San Juan – street art, artisan products, best Mirador, Indian Nose

Panajachel – best place for supplies, huge market

Santa Cruz, Tzununa, Jabalito – get away from it all, quiet, good swimming

Southern villages/towns – less tourists, experience traditional Mayan life

8. Waterfront Restaurants

There are many Lake Atitlan restaurants where you can enjoy your meal overlooking the Lake. San Pedro offers many options including a lot of Gringo food choices. Some of our favourites there were Sublime, Sababa, Pita Sabij and Tacomex. You can also find waterfront restaurants in all of the towns along the Lake, many located within hotels.

9. Visit the Markets

Visiting the local markets is something we like to do whereever we visit. Panajachel and San Pedro both have bustling markets every day. Go in the mornings because the markets usually wind down by 1 pm and then reopen for street food in the evenings.

Kids will enjoy seeing all the exotic fruits and vegetables, and you can even pick up some souvenirs. We didn’t eat at the market, but we have heard there is some great food options there too. The market is definitely the cheapest place to buy fresh fruit and veg if you are self catering.

Another popular Lake Atitlan activity is to visit one of Central America’s largest and most interesting markets at Chichicastenango. Chichi is actually located 40 km north of Lake Atitlan in the Western Highlands and every Thursday and Sunday, the town balloons as vendors from all around come to Chichi to sell their wares. While you can take chicken buses there, it is recommended to take the tourist shuttles which leave at 8 am from Panajachel or a tour. The drive is 1.5 hour each way so you will want to spend most of your day in Chichi. You can find almost anything for sale in the market and the opportunity for people-watching is one of the highlights of a visit. Click here to book a tour to Chichicastenango.

If you or the kids aren’t up for the drive to Chichi, you can visit the markets of Solola (Tuesdays and Fridays). These markets are only a 25 min bus from Panajachel and are easy to visit independently.

10. Reserva Natural Atitlan

This is one place I really wish we had visited when we were in Lake Atitlan. With hiking trails, a zipline, butterfly geodome, hanging bridges and lots of wildlife, this is a great family activity. The hiking is easy and kids will enjoy seeing free-roaming coatis and monkeys. For older kids, the zipline gets great reviews with good safety procedures and friendly staff.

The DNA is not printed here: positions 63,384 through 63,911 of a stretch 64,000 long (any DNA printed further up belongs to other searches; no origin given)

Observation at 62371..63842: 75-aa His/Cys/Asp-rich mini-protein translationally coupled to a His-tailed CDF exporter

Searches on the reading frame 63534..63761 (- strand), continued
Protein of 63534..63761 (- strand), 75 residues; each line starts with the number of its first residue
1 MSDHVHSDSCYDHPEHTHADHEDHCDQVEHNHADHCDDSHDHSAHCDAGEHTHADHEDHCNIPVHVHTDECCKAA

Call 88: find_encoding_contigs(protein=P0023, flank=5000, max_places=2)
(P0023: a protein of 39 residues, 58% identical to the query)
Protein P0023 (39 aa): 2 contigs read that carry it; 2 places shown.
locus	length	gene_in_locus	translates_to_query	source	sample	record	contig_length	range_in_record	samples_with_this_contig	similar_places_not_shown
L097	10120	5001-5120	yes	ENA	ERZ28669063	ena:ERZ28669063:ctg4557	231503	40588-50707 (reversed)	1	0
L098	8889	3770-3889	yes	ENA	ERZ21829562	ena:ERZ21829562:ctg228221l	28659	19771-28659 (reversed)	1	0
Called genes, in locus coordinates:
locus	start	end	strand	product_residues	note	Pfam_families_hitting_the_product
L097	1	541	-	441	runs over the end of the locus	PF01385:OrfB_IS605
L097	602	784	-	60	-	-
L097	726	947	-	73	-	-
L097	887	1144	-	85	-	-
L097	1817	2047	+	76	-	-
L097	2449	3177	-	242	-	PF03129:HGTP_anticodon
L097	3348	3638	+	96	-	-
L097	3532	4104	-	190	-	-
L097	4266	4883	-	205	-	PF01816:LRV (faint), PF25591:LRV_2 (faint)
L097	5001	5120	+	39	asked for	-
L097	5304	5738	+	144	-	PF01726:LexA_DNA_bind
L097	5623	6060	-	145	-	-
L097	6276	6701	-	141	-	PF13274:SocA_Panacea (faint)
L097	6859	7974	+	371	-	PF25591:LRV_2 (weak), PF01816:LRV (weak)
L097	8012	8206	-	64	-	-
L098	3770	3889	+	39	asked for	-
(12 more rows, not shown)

Open everyday from 8-5, admission is 80Q/adult, 45Q/child under 12. Admission includes all of the activities mentioned except the zipline which is 280-410Q/person and must be booked in advance. Reserva Natural Atitlan is located a 12 minute walk (west) from Panajachel on the shores of Lake Atitlan.

11. Take a Tour

From ATVs Village Tours to Mayan ceremonies to Kayak tours, there are a wide variety of tours offered at Lake Atitlan. You can book them at most travel agencies in the towns or book in advance through Viator.

Here are a sampling of some of the most popular tours in Lake Atitlan.

When to Visit Lake Atitlan

Most visitors come to Lake Atitlan in the winter months (November until the end of May) when the weather in Lake Atitlan is hot and dry. However, if you come in the wet season (early May to late October), it will be greener, but you will have frequent afternoon showers. Even though you are in the northern hemisphere, temperatures during the day and evening will be cooler in these months. Lake Atitlan can be affected by the hurricane season in August-September when you might encounter windy and stormy weather.

But, Guatemala is often called “the land of eternal spring” for a good reason and we don’t think there is ever a bad time to visit. Travelling in the rainy season is often better value and the scenery is greener and lusher (we found it very dry and yellow in February-March).

Is Lake Atitlan Safe?

Just like in Antigua, we found Lake Atitlan to be very safe and never had any uncomfortable experiences. We suggest taking the usual precautions and using traveller common sense.

Lake Atitlan is safe for swimming although it is best done outside of the towns. We did swim off the docks in San Pedro, but the water is cleaner the farther from town you go. Always watch for boats.

We managed to not get sick in Guatemala until the day we left and we think it had to do with some street nuts we bought from a roaming vendor. Drink filtered water; most hotels will filter water with an eco filter, so you don’t need to buy plastic bottles. We drank drinks with ice at restaurants and even ate salad and trusted that restaurants that cater to tourists are taking precautions.

Enjoyed Reading this Post? SIGN UP for more.